Capitalistic mindsets during COVID-19

Off the Beat

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2020 has been a year like no other. Not only has COVID-19 forced us indoors for more than five months, but the annual California fires and the Black Lives Matter movement have shifted what “normal” means in our lives. Isolation, alone in our homes, has made people look around and start to pay attention to the political climate in America, the injustices that we have normalized and how deep capitalism has been ingrained in us. 

Before COVID-19, I had plans to get a summer internship and to save money for the fall semester by taking on hours at work. I was motivated, doing the best that I had in a long time and ready to have fun over the summer. But today, I am in bed, unemployed and not sure what my fall semester will look like, besides school and work. 

Like many of my friends, I’ve desperately looked for ways to stay productive. I started with trying to get more hours at work, but when hours were cut, I moved on to focus more on myself, through reading, writing and doing yoga. 

I began to, or more accurately, was forced to, slow down and show up for myself mentally and emotionally. I hadn’t been making sure that I was doing well or taking care of myself as much as I thought I was. I realized that we’re all so used to always being in a hurry, always working, always worrying about something, always having something to catch up on that we don’t know what to do when we have nothing to do and also forget to show up for ourselves when we need to. 

Capitalism in America has infected us with a constant “go, go, go” mentality. If we aren’t working hard or aren’t stressed, we feel unproductive and even useless. A lot of people’s lives revolve around work, and some people don’t know who they are when they are not working. 

Who are you when you are not working, when you’re not busy? When the world forces you to stop, to stay home and to isolate yourself from others, who are you? Who are you when you’re alone? These are the questions that have been running and crashing through my mind while quarantining.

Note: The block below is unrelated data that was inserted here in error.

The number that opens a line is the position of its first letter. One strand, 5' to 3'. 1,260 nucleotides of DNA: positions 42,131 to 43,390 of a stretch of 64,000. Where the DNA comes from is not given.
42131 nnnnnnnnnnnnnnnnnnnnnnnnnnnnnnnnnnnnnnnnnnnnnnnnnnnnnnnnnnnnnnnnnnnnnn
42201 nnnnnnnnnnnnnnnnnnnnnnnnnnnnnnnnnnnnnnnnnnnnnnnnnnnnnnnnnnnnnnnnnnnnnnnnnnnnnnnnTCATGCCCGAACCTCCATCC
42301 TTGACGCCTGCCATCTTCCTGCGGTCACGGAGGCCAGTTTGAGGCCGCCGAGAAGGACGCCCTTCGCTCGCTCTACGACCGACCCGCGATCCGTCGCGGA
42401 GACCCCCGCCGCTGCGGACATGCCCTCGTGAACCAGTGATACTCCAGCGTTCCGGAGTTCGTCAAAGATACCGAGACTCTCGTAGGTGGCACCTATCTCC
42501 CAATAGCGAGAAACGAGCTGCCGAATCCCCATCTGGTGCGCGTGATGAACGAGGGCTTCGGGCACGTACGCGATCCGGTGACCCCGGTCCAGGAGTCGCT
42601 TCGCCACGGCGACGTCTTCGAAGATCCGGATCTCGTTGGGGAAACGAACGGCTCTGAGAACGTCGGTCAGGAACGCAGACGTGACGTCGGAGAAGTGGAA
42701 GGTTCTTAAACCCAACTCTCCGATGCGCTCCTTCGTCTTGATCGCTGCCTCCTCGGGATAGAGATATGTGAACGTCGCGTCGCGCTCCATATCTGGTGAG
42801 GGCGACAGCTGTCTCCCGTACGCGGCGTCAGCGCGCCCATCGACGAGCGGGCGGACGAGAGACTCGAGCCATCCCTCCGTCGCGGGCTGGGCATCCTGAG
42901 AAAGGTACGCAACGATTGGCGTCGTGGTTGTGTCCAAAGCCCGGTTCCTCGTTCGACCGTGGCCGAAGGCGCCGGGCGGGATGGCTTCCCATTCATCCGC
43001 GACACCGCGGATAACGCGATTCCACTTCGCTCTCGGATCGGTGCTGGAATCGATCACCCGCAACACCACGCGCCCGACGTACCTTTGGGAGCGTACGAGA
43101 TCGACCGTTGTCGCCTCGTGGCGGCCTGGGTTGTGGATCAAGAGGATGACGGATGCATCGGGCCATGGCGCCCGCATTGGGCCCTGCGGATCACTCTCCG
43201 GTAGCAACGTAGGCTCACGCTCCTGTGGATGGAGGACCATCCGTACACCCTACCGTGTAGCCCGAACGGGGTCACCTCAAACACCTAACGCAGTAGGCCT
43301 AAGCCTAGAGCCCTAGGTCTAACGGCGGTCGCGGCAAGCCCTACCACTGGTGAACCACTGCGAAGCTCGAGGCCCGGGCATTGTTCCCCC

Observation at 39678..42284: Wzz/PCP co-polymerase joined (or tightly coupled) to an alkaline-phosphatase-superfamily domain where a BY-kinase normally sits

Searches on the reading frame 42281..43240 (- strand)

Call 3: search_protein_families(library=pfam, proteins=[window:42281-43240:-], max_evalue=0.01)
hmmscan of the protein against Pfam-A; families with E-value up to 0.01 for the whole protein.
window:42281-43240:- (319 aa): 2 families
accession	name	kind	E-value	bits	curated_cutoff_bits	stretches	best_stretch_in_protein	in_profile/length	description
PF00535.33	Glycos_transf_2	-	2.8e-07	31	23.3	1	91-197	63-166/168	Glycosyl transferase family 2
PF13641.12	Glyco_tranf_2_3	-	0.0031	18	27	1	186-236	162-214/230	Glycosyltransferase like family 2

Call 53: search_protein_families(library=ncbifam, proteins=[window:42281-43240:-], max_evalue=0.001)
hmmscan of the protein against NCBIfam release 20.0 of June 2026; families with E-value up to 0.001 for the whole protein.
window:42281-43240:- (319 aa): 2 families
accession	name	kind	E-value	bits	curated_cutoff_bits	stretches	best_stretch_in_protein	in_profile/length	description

Before the pandemic, my life was busy enough for me to feel productive and on my feet, but I could still see my friends and family over the weekend. I was new to The Daily Californian and was having a great time meeting new people, experiencing a new role at UC Berkeley and enjoying the sunny, warm weather in Berkeley. For the first time in a while, I felt like I was doing as well as I wanted to be doing at UC Berkeley. 

But almost the next day, we were on lockdown. All of my commitments and activities were canceled. I was at home, in bed, spending time on my own (well, at least before school started). Spending time with myself allowed me to do a lot of self-analysis and thorough introspection.

I realized that if the universe is forcing me to take a break, I sure as heck needed to take one. The universe is working with me, not against me. Although I did feel like it was against me when the pandemic first began, through spending time alone, I learned to trust the process and not feel guilty while taking a break. 

Sometimes breaks are necessary. They are also not part of the process that capitalism ingrains in us. It’s a huge part of the reason why I was feeling anxious about what I “needed” to do next.

 Before COVID-19, I knew that breaks and self-care were necessary, and I always told myself that they were. But this quarantine put me to the test by making me put my money where my mouth is. All of a sudden, I couldn’t do any of the activities that I felt I needed to do, and I started feeling this pressure in my chest that just kept getting stronger and stronger as my unproductive days went by. I felt anxious and guilty for spending time alone and unproductively, but with time, I remembered that I’m living in a pandemic and I need to go easy on myself. 

I started to take some time every day to make sure I and everyone around me were mentally and emotionally OK. We’re all pretty hard on ourselves and have continued to be hard on ourselves during this pandemic. But we need to remind ourselves that adjusting to the COVID-19 version of life is difficult — a lot of people are stressed, and we need to take time to check in with ourselves often.

This is a point in my life that I’ll never forget because I learned how to prioritize my feelings and myself above all. I’ve learned a new side to self-love that I’ll keep with me for a long time.

“Off the Beat” columns are written by Daily Cal staff members until the fall semester’s regular opinion writers have been selected. Contact the opinion desk at [email protected] or follow us on Twitter @dailycalopinion.